I'm Losing Cell Viability and Function at Different Points in My Process, and I Don't Know Why!

Aby J. Mathew

June 1, 2010

9 Min Read

Development of cell and tissue therapies presents bottlenecks in manufacturing process development and scale-up as commercial and academic groups move from small-scale research and development (R&D) to more complex logistics. Often, the simplicity of maintaining cell yield, viability, and function in a laboratory setting cannot be replicated when source tissue and final therapeutic products are subjected to the extended distances and times of actual clinical delivery.

These bottleneck issues have a number of causes. One specific and common cause is suboptimal biopreservation workflow processes and practices. At BioLife Solutions, we often address this particular issue in consultations with current and prospective customers, where we’ve heard the title of this article from a number of people. The following case study — a hypothetical amalgam drawn from our experiences — highlights various biopreservation workflow process optimization steps that can extend stability. This may improve postpreservation viability and functional yield of cellular source materials and final cell-based products.


Case Study

HairCell Technologies has built on the well recognized understanding that stem cells derived from bone marrow can be used to treat a number of disorders, and the company’s scientists used such cells to develop a proprietary technology that will improve the treatment of hair follicle disease. But during the development of HCT’s technology beyond the R&D stage, several stability-related issues arose that threatened to doom this promising technology as not commercially feasible.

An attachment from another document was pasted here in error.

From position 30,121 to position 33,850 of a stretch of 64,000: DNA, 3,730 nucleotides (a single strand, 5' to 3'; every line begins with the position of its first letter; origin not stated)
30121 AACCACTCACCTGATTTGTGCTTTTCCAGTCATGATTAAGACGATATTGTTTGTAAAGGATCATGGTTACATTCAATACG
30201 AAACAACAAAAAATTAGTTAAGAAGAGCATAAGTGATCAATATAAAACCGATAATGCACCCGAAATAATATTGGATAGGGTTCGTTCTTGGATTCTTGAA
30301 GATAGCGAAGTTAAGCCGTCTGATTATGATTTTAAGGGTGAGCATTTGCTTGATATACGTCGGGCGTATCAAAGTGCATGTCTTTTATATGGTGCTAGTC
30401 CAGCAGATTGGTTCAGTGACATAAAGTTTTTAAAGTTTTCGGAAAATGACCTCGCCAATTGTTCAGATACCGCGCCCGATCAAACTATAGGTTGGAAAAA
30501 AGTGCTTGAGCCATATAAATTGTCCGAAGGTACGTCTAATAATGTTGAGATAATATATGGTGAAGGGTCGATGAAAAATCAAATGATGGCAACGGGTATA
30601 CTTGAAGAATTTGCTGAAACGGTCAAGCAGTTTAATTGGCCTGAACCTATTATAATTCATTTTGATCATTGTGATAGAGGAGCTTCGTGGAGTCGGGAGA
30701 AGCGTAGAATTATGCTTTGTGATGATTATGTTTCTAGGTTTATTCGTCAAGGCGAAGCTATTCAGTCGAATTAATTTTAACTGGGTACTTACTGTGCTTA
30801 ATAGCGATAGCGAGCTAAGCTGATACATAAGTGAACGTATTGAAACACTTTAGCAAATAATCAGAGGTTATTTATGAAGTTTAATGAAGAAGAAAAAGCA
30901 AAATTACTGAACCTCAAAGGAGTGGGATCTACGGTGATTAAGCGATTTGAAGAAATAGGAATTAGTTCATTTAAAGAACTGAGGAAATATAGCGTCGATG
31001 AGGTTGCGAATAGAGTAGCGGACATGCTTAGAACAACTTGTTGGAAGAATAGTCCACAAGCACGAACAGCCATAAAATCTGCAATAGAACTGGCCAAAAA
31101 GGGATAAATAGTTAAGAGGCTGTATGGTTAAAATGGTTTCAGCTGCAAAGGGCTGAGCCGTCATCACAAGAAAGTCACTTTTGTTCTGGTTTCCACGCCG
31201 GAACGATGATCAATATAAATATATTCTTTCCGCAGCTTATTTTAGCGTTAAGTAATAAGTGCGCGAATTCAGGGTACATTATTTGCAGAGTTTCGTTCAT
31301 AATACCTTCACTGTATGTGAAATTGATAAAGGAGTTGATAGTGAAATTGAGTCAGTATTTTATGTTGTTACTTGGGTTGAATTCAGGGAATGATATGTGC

HCT’s phase 1 clinical trial was being conducted in Asia, but the company’s cell processing facility is located in the United States. Development scientists did not realize that such large distances involved in transport of both the source bone marrow and the finished cell therapy product would cause significant yield loss in the materials. They had assumed that an isotonic saline solution would be the natural transport medium for maintenance of cells during ambient shipment. But in fact, there was ~50% loss of cells in the source bone marrow during the first transport stage alone, and isolated stem cells exhibited a significant lag in regrowth.

HCT also observed significant biopreservation issues while manufacturing the two-stage final product. The company banked initially harvested cells as a cryopreserved product to extend its time management profile and allow for patient scheduling convenience. Upon scheduling the final (transplantation) procedure, that frozen product is then thawed at the US facility, cultured for 48 hours in a proprietary activation media, and shipped to Asia for patient application. This not only allows for time management of the final procedure, but it also allows for centralized processing independent of patient location. However, HCT found that cryopreservation of its cell therapy product in the standard cocktail of 10% dimethyl sulfoxide (DMSO) in saline resulted in ~55% cell loss over the 48-hour postthaw activation period. Furthermore, subsequent transport of activated cells in saline resulted in an additional 50% cell loss, with ultimately little evidence of functional utility in patients. HCT’s executives put a hold on the clinical trial, and the company’s primary investor threatened to withdraw continued funding.

HCT faced a bottleneck regarding its source material and final product stability constraints that many involved in cell therapy development might relate to — although perhaps not to the severity of this example. Common nonoptimized process development systems in regenerative medicine tolerate appreciable levels of cell damage/loss, and companies adjust culture times and applications around those limitations. Consider that use of many cryopreserved products often compensates for significant postthaw cell loss by merely increasing the cell concentration or volume of the clinical dose. (But who wants more dead cells injected into his or her body?).